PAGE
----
When I teach writing improvement to professionals, I often start out asking them to describe the bad writing that comes across their desks. Here is the list we generally create:
Missing words and double words
Never gets to the point
Long, complicated sentences that don't really say anything
The first three are the result of either poor education or more likely poor or no proofreading by the writer. Most native speakers do not make grammatical errors in their speech (if they do, it's occasional and always the same ones) but we make them when we type quickly and don't check our work.
The last two are more problematic. I'm currently editing a Master's portfolio in psychology and counseling and it's awful. If you just glanced over it, it would look pretty good. He uses big words that seem important and academic and there are no glaring errors--at first glance. But lots of the sentences mean nothing. There is no grammatical subject + verb + object, just strings of phrases that he has learned from the textbooks he's read or lectures he's attended. The sentences have a convoluted nature to them that doesn't replicate normal speech patterns; again it's just phrases strung together. In addition, he has used many of the same sentences over and over, verbatim--one of the hazards of cut-and-paste writing.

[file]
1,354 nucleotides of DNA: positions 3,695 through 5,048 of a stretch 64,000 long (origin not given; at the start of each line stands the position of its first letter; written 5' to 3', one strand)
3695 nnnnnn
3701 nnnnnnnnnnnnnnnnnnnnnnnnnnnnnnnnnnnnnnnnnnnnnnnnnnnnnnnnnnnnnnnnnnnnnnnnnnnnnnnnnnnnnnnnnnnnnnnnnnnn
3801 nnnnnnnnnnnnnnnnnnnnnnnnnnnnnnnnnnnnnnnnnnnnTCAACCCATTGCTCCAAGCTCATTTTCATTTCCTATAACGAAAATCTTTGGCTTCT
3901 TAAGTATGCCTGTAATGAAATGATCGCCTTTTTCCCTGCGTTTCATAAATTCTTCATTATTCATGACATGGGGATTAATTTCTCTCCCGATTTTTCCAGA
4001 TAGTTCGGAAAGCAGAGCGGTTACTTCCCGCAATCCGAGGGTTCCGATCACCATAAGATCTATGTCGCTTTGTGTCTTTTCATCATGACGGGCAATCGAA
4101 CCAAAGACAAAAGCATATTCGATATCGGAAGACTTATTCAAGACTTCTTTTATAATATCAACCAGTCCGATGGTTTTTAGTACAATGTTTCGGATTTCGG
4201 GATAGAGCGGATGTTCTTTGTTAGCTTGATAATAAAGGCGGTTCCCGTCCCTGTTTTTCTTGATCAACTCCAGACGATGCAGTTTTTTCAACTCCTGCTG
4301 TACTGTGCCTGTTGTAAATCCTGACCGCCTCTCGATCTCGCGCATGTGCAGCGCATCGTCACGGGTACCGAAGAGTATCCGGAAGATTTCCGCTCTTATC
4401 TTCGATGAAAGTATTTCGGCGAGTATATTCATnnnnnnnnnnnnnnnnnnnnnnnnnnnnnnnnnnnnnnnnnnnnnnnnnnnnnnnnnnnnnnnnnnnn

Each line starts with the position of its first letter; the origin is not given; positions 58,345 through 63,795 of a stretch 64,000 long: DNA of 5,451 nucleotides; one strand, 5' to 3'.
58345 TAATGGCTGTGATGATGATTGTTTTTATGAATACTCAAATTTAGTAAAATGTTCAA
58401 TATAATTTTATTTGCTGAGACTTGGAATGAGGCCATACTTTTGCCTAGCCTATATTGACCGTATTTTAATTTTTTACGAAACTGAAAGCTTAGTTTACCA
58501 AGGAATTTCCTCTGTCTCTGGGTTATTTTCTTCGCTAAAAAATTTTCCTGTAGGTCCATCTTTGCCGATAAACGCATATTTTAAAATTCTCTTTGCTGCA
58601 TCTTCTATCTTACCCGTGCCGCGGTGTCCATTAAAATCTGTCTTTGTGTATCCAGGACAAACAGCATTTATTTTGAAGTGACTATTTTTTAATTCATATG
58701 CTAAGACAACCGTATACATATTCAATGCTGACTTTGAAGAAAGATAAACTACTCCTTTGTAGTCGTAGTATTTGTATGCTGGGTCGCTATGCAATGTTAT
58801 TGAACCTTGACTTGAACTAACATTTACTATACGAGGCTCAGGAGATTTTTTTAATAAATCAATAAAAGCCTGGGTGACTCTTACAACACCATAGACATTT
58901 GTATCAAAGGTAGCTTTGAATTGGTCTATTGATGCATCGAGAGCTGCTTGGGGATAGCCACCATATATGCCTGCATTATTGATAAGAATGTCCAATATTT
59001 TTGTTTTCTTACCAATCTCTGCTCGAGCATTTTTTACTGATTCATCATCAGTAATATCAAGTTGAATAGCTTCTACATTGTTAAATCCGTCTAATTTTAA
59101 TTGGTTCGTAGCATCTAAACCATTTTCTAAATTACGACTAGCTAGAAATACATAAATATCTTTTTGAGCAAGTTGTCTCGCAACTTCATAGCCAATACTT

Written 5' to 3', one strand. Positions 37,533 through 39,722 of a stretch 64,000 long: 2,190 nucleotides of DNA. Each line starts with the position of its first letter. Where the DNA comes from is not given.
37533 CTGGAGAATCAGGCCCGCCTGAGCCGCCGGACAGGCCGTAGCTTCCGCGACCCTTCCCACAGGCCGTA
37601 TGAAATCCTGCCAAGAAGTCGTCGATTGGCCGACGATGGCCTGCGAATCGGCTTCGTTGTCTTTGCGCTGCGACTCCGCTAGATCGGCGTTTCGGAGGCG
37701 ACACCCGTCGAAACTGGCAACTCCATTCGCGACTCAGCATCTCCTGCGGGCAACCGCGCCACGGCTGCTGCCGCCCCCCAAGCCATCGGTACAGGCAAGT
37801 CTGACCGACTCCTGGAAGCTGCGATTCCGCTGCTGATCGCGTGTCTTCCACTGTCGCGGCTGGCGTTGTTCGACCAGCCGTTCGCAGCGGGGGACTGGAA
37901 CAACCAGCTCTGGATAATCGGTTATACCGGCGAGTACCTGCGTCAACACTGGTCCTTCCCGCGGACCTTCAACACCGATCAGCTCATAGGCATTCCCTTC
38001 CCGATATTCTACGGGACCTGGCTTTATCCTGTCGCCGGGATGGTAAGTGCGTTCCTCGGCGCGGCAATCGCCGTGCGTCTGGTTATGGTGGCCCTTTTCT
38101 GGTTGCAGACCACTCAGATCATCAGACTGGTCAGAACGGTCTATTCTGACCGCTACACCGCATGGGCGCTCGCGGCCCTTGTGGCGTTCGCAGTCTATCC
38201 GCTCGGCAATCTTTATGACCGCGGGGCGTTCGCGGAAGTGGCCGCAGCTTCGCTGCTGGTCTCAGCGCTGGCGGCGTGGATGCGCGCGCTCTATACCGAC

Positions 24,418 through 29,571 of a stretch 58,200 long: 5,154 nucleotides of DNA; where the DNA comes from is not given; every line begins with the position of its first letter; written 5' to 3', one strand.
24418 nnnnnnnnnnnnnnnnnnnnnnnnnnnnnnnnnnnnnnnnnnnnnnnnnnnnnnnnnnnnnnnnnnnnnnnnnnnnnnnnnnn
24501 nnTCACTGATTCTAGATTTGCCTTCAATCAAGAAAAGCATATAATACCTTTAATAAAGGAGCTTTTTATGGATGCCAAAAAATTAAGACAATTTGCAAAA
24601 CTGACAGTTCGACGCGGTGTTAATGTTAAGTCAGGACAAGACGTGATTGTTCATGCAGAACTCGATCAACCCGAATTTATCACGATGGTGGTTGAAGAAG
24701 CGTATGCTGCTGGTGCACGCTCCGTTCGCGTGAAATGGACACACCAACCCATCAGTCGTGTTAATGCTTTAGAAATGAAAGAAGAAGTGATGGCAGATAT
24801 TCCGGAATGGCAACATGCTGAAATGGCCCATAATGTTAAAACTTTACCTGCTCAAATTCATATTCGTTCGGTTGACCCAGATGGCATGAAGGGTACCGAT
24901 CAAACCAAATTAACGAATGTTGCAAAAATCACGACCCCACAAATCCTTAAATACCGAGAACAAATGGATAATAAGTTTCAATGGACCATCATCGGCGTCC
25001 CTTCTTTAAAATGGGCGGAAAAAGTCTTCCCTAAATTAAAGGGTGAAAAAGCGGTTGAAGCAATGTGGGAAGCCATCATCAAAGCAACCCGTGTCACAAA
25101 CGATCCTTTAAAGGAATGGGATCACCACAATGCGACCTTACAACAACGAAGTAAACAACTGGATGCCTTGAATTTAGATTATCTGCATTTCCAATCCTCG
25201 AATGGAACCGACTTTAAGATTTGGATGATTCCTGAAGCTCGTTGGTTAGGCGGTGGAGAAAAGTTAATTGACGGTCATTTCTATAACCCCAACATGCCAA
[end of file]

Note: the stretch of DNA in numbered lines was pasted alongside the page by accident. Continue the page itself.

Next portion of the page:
He's going to be very unhappy when he gets this back from me. First, he thinks he's done and that I'm polishing up the occasional error. Instead, I've included at least three comments per page on 120 pages for him to deal with. Second, from the resume included in his portfolio, I see that he has always gotten good grades (A- average) both as an undergraduate and as a graduate student. My guess is that his teachers have been flummoxed by the writing and just let it go since they didn't know how to help him. He's not going to take kindly to my eagle eye even though he has paid for this.
He told me in an email that he wants his portfolio to be exceptional. I hope he meant it!